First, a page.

There’s nothing like the sound of a lawn mower starting up in the neighbourhood early in the morning. Well, maybe chainsaws at dawn would come close. We take mowing the lawn to be a simple task, and this is true. Clear the hose, the sprinkler, the kids’ toys, and the dog’s chewed bones, check the petrol, adjust the choke, and pull the cord, away you go. For the lawn care professional, there is a bit more involved.
It’s not just achieving a beautiful looking green carpet of freshly mown grass, but knowing what regular mowing does to the lawn and the overall health of the turf.
If you look at the way in which we mow the lawn, only two factors come into play – the height at which we mow, and the frequency. That’s it. The only changes we can make are within these two parameters.
The Long Leaf Lawn
This is a good time for a bit of technical chat so that we can say mowing the lawn is rocket science! Let’s talk photosynthesis. Direct sunlight provides energy for the lawn to create food from the nutrients in the soil. The longer or broader the lawn leaf, then that directly increases the amount of food the turf can produce. A lawn mowed down low produces less food and so the grass will need more attention to stay healthy. If you keep cutting the lawn to a low height, it could men death!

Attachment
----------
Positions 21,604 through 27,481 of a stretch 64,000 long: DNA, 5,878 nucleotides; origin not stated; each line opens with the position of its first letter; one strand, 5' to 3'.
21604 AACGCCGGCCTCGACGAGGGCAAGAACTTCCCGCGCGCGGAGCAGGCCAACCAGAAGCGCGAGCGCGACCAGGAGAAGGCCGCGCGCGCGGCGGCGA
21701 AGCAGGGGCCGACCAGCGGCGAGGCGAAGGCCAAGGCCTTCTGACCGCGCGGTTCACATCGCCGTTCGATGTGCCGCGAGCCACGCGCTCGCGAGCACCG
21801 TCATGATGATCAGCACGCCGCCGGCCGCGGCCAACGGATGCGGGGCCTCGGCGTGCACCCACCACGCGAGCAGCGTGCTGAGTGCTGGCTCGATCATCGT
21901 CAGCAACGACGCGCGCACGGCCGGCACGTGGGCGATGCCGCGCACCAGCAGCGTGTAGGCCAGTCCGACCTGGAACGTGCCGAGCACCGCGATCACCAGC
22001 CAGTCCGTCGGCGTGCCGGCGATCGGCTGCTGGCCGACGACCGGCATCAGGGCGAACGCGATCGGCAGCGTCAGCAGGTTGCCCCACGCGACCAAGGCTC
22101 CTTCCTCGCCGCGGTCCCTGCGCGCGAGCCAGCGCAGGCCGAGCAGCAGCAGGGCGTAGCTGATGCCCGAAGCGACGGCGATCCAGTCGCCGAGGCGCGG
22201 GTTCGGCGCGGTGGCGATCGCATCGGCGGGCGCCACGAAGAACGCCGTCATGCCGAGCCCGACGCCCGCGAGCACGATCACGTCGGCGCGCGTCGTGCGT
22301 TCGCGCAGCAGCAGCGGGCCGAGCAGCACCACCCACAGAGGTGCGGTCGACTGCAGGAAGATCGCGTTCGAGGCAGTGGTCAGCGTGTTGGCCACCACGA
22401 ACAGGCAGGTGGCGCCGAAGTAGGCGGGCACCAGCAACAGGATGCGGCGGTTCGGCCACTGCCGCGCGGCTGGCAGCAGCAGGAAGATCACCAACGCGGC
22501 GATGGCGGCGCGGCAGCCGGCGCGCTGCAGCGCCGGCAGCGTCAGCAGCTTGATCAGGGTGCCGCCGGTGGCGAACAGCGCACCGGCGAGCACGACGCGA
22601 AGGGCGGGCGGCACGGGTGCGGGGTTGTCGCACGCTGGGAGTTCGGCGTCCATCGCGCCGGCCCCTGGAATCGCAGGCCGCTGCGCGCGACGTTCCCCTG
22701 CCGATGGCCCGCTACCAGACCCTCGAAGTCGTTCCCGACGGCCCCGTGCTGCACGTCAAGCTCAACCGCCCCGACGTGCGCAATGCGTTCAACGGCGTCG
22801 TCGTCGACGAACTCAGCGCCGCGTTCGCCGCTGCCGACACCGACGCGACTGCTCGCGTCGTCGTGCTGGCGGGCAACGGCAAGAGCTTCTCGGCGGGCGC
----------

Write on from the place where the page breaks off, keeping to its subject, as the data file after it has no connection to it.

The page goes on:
Lawns that reside in shady or partially shady areas need a longer leaf to be able to operate their photosynthesis and food production. It’s a case of ‘leaf me alone’ when you’re adjusting the mower height. Longer leaf for less sun, smaller leaf for full sun. It’s more mathematics than science.
So, this mowing tip is pretty easy to understand. You can mow short for the lawn in direct sunlight, but lift the mower a notch for the lawn in the shade.
The How Often Algorithm
We love putting off mowing the lawn, especially on weekends when the footy is waiting to be watched. That’s why we mow lawns in the morning. Footy in the afternoon, mow in the morning. Morning mowing avoids going shopping as well! But the science involved suggests frequent mowing is good for the overall health of the lawn.
Common sense tells us that a lawn left too long between mows is a bugger of a job. Too many empties of the catcher, for a start, and an unruly, uncontrolled growth can see little thatches appearing, which, when mowed, look more like a scalping. And that piece will eventually die. How often really depends on how quickly that grass is growing, but once a week or once every 9 – 10 days should be okay.
You can mulch mow if you like, but that’s something that should be done after winter, maybe the middle of spring, to help feed your lawn and get it back to summertime perfect.
Hit the Off Switch
We might be looking at ways to maintain a healthy lawn – fertiliser, mulching, aerating, whatever, but the good old Victa regular cut will do wonders to the appearance of your lawn.